There are actually several solutions that you can try. Though you said that water and soap don’t work, have you tried soaking the item in HOT water? Soak the item until the hot water cools, then try to remove the label or price sticker and hopefully the residue. If that doesn’t work, try nail polish remover. Soak a cotton ball with nail polish remover, blot the stubborn residue until it’s saturated, and then try rubbing it off. If neither of those work, try soaking a clean cloth in warm white vinegar, place the cloth over the residue for several minutes, then try rubbing the residue off.

If none of the above work, then take the item back to the store and demand that they remove the mess. JUST KIDDING!

Good luck and “Keep it Clean!”

Charlotte


Dear Charlotte,

Now that summer is getting closer, I was wondering if you could offer any tips on cleaning the grill.

Dirty Grill in Illinois
(Submitted by Kim Westgaard)

Dear Dirty Grill:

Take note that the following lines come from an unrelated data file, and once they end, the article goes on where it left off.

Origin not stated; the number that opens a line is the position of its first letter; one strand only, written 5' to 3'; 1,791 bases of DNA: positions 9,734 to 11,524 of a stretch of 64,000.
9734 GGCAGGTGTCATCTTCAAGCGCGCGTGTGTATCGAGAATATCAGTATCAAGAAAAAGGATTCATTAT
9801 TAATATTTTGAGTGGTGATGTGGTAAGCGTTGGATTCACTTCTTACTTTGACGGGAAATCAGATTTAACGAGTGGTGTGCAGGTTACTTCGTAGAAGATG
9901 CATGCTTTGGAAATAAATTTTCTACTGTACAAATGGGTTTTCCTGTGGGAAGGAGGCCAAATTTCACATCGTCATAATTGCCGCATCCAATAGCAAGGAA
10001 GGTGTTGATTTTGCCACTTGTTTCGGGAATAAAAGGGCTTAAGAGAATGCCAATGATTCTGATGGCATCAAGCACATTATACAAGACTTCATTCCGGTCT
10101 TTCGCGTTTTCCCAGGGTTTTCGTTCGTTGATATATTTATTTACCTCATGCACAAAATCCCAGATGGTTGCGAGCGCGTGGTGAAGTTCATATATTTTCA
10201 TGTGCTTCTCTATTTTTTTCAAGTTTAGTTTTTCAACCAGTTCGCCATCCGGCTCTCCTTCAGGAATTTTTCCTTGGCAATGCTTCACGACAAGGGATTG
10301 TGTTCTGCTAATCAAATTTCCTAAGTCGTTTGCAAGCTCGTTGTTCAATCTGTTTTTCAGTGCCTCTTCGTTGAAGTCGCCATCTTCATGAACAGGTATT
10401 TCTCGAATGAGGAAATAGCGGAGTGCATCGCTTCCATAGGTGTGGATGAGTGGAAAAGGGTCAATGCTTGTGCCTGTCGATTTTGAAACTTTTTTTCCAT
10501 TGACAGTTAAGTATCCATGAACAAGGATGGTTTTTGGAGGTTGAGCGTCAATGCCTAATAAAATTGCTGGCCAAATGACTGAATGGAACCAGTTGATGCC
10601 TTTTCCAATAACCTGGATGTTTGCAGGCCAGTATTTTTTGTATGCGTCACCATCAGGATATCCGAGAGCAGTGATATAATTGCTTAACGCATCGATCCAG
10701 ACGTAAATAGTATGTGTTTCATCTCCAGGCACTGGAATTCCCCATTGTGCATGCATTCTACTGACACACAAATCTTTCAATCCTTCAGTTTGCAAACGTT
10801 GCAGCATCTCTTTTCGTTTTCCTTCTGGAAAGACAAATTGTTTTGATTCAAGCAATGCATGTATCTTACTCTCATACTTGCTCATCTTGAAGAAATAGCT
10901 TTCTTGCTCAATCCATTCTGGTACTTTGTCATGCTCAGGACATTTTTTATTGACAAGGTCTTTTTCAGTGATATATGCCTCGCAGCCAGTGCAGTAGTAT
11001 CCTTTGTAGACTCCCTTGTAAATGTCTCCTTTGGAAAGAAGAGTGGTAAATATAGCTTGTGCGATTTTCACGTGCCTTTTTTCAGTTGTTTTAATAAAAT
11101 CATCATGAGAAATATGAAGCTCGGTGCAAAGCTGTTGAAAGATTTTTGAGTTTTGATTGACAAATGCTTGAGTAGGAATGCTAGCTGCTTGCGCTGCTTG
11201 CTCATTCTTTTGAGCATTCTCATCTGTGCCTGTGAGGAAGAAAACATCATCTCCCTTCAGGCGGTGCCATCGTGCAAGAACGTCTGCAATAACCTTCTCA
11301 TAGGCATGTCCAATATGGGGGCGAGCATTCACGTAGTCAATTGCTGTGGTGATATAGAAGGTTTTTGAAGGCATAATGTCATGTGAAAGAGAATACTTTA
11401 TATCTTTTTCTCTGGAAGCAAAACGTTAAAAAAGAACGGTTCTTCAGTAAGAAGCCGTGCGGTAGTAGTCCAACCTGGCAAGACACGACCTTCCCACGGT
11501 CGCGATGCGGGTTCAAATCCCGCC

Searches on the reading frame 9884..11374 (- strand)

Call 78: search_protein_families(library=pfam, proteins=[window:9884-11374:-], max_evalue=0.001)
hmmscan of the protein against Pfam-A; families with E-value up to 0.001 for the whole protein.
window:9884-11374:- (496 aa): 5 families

I’m shuddering just thinking about summer. Not because I don't like summertime—I do—but in south Louisiana, with summer comes those pesky mosquitos, not to mention the 95+ degree heat and humidity. And of course there are also the threat of (big shudder) hurricanes. But as usual, I digress.

There are several possible solutions to this dirty grill problem. First, there’s an old saying, “An ounce of prevention is worth a pound of cure.” Once you have the grill clean, save yourself the big hassle of the messy clean-up by spraying it with a non-stick cooking oil before grilling. This way, the clean-up afterwards is much, much easier.